The next bust is a subject for all those who like to comment or predict about the what, when, where, who etc. and think they have the answer. The fact is that some do, many don't, some nearly get there and most of us just sigh wearily and are left to pick up the pieces.
This is complicated by the chances of the bust not being confined to one part of the government and financial world but hits several sectors hard and a real big bang multi bust can hit the lot. All that money you saved for a rainy day is washed away by the rain.
A sector that looms large in the UK at present is the property where a lot has been going on and there are suggestions of much of it being unstuck and hitting the big hitters hard and where it hurts, in the wallet. We will all get hit but who bothers about us?
The Commonhold and Leasehold Reform Act of 2002 was said to be one that would sort out the many and various problems in the owning of property, especially in the Leasehold sector. It did not succeed being the legislative equivalent of putting lipstick on a the face of a pig.
In the years since things are not better they are at least just as bad and arguably sometime as lot worse. Clearing up after the Grenfell disaster for example is made more difficult because of complexity of the holdings of the development.
Builders of new houses have taken to using leasehold again which is increasing the problems. Many of those empty properties, especially in London, have complicated ownership tied into business structures with several levels of ownership usually ending up in a tax haven were information cannot be accessed.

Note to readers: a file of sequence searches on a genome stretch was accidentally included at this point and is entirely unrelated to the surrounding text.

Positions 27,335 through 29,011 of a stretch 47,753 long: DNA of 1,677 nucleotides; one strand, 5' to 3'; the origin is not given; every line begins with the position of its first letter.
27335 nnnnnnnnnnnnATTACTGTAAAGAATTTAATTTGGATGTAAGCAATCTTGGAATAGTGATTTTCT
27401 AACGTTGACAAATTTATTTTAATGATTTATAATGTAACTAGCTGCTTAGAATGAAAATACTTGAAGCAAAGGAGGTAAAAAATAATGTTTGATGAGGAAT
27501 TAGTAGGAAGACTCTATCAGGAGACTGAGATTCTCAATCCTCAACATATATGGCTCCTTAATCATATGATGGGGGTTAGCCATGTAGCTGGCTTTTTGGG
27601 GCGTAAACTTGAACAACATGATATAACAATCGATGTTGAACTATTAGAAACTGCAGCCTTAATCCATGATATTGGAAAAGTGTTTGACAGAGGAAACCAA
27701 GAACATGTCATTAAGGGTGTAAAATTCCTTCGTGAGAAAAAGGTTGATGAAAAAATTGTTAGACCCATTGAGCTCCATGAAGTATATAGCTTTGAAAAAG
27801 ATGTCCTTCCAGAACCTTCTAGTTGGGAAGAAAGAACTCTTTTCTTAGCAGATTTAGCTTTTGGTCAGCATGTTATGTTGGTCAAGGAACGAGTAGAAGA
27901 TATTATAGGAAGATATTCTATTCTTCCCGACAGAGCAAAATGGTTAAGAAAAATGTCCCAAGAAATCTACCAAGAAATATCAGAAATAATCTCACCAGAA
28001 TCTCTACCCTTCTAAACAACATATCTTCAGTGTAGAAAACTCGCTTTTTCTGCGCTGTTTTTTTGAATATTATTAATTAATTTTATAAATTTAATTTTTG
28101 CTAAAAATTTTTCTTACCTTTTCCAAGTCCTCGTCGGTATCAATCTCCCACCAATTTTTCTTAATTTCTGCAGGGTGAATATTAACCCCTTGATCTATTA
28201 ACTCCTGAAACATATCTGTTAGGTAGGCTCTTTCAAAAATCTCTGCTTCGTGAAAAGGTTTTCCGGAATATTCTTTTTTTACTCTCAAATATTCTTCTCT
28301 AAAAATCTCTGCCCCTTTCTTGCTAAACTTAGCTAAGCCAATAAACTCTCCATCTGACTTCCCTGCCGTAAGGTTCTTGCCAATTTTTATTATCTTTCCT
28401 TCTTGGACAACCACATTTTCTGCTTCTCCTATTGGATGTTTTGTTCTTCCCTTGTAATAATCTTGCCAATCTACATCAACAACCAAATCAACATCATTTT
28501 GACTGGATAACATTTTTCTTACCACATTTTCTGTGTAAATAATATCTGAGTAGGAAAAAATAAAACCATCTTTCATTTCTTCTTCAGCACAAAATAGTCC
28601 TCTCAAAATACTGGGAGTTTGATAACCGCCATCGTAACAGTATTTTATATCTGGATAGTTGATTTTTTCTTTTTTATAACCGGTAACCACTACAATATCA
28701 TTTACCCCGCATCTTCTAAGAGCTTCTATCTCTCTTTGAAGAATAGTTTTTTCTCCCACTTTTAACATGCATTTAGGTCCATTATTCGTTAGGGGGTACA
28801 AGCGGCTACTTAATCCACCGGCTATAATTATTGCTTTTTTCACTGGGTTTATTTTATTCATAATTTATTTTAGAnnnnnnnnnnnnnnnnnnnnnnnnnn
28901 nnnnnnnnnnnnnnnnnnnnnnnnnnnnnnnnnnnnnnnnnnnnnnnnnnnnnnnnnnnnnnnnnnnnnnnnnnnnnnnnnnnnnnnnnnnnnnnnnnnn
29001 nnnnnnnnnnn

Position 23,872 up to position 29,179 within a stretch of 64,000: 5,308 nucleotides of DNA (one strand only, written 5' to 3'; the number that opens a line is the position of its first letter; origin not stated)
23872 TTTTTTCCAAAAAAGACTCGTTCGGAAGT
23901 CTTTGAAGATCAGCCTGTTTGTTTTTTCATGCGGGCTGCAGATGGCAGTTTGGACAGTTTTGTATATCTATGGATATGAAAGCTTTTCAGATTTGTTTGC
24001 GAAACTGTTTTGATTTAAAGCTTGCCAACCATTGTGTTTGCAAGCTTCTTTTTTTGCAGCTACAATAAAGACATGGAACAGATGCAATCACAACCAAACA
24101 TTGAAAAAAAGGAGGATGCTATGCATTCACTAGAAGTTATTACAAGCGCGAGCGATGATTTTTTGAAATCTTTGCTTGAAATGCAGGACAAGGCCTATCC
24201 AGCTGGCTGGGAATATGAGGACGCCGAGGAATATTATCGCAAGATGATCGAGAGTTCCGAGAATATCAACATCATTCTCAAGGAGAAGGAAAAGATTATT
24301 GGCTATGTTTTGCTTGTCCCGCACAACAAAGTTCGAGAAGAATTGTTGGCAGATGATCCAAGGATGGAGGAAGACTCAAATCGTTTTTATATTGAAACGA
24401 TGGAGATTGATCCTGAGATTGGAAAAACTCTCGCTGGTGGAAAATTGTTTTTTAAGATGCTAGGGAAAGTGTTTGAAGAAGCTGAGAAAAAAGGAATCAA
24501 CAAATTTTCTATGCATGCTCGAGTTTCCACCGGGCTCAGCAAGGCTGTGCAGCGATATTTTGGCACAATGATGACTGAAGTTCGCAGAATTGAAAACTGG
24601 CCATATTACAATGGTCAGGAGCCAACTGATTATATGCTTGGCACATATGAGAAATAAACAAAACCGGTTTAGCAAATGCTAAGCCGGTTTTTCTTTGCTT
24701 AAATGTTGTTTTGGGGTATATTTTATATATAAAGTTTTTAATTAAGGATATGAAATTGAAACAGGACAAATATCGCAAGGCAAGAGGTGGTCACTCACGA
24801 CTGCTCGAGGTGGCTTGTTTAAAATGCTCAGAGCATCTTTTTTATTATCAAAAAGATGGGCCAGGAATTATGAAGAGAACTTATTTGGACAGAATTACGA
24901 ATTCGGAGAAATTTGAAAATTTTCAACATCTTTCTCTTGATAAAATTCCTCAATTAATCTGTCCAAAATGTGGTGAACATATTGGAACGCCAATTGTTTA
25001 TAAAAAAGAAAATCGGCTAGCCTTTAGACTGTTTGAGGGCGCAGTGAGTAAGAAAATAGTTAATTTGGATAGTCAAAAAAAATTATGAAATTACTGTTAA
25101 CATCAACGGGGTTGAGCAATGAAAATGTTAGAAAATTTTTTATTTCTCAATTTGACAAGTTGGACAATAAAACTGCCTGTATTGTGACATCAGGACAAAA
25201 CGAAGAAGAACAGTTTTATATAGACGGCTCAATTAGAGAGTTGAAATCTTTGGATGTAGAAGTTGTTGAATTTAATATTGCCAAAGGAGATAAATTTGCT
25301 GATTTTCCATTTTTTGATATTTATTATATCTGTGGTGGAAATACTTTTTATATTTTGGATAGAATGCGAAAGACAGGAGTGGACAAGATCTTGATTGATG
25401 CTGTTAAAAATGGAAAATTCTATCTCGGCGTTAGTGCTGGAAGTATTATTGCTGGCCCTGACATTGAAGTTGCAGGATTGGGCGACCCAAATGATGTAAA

For those with leaseholds wanting to know who exactly owns their freehold this can involve a grand tour of the world only the cruise ship all too often sinks before making port. A common feature is a front office firm doing the freehold necessary, this owned by another entity, say a Limited Liability Partnership, owned in turn by a family trust or perhaps something else.
A great many retirement developments, for example, are not aware that the listed owner of their freehold is Deutsche Bank. Yes, that big German one that is hopelessly in debt and whose problems could trigger the next world multi bust. It is the implications of these that are the nastiest threat.
Because among the financial traders there are financial gizmos called CDO's or Collateral Debt Obligations which are bought and sold by all sorts of other traders, almost all working out of computers located here or there and tracking through tax havens.
Our freeholds are among the securities packaged into these things. Which means that if they get lost, disappear into the ether or simply vanish from the records then we may never know who owns the properties concerned. Those recalling the US sub prime crash will know what happened next when titles to property were lost never to return.
The gloom mongers already point to the UK property market as being a high risk sector and ready to go down. If the ownership to properties is not sorted out it will never go up again.